The main exciter 14 receives its field excitation from a pilot exciter 34 which includes a permanent magnet field member 36 mechanically connected to the shaft 18 for rotation by the prime move 20. As the shaft 18 rotates, the permanent magnet field 36 is rotated within an annular armature winding member 38 in which the alternating current is induced by magnetic induction in the usual manner. The output of the pilot exciter armature winding 38 is connected to a regulator 40 which converts its alternating output to direct current and controls the DC level of the excitation supplied to the AC exciter field 22. The regulator 40 may be of any conventional type and it is responsible to a voltage signal 42 from the synchronous generator stator armature winding 32 and a current signal 44 which is also derived from the stator armature winding 32. The voltage signal 42 may be derived by means of a potential transformer 48 and the current signal may be derived by means of a current transformer 46, both being connected to a suitable branch of the stator armature winding 32.

A control signal 50 is developed within the regulator 40 which is generally proportional to a predetermined function of the power output of the synchronous generator. The signal 50 developed by the regulator 40 may be of any suitable function of the voltage and current developed in the stator winding 32; however, in the preferred embodiment of the present invention, the signal 50 comprises preferably two components, a first component which corresponds with operation of the turbine generator 10 during starting at rated load conditions, or under transient loading conditions during a forcing excitation mode of operation. Under any of these conditions, the first component of successive pairs of control signal 50 causes a gate control unit 55 to fire the gates of the controlled rectifiers 28 and the rotating rectifier assembly 16 in the fully conducting condition, with the control rectifiers 28 being rendered conductive only during the positive half cycle portions of the voltage waveform of each respective input phase of the AC exciter armature winding 25. With full gate during the positive half cycles, the controlled rectifier element 28 are operating merely as conventional uncontrolled diodes. Operation of the exciter 14 and the rotating rectifier 16 under these conditions is illustrated in FIG. 3 and FIG. 5 of the drawing. In FIG. 3 of the drawing the phase-to-phase armature voltage input to the rotating rectifier assembly 16 is illustrated. In FIG. 5 of the drawing the angle theta (θ) corresponds to the commutation angle (the time required to switch from phase-to-phase) which is inherent in the operation of the controlled rectifiers, and should not be confused with artificial commutation where conduction is delayed by a greater time period to achieve excitation control as in the prior art.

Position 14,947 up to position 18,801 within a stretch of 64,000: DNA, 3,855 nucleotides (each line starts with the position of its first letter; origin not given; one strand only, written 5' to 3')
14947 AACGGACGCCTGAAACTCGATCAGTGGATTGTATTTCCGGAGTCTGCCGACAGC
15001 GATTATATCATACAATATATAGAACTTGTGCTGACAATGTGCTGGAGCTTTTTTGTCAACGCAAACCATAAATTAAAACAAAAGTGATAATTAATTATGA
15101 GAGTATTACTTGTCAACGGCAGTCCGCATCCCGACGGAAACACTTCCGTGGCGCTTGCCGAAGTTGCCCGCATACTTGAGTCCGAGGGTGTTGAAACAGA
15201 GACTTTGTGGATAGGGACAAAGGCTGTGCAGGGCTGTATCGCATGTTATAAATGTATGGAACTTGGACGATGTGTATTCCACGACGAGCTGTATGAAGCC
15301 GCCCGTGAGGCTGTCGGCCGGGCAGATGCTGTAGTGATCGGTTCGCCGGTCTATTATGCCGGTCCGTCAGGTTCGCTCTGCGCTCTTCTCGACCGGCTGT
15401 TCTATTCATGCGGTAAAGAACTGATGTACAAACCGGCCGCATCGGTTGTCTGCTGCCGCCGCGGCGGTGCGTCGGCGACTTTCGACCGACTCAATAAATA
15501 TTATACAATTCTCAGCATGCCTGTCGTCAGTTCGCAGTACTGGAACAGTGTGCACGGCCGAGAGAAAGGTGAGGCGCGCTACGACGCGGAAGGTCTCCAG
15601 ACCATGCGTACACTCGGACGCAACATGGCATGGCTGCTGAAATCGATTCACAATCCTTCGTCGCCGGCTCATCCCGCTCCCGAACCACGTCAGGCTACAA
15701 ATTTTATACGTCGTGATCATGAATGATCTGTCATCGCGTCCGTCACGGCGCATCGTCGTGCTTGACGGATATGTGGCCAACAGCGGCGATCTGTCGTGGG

The input and output waveforms for the rotating rectifier assembly 16 is shown in FIGS. 3 and 4 of the drawing. In FIG. 3, the phase-to-phase armature input voltage to the rotating rectifier assembly is shown to be a three phase voltage having a generally symmetrical sinusoidal waveform and having an arbitrary positive and negative amplitude value of the value ER. In FIG. 4, the forcing excitation conducted by the rotating rectifier assembly 16 is seen to vary over a wide range of positive current output and voltage output of a maximum value K which generally corresponds with the amplitude of the input voltage to the rotating rectifier assembly 16. For fast de-excitation, the range has the same general limits, but with the polarity of the voltage output of the rotating rectifier 16 reversed.

Referring now to FIG. 2, a DC saturation curve 70 of the main exciter 14 is illustrated. The operating point A corresponds with rated voltage output and 100% base excitation provided by the pilot exciter 34. The operating point B corresponds to the nominal voltage ceiling which is determined by the maximum voltage characteristics of the components of the rotating rectifier assembly 16. A portion of the curve 70 between the points A and B represents the transient operation of the main exciter 14 during forcing excitation in response to loads which fluctuate above the base excitation level.

Firing of the gate control elements 52 of the controlled rectifiers 28 is accomplished by any suitable means such as by means of slip rings or preferably by means of a radio telemetry system which is indicated symbolically by the dash lines 60. Any suitable radio telemetry arrangement which includes means for controlling the gating of the controlled rectifiers 28 may be used. For example, a radio control arrangement such as described in U.S. Pat. No. 3,671,850 may be used to good advantage in carrying out the objectives of the present invention.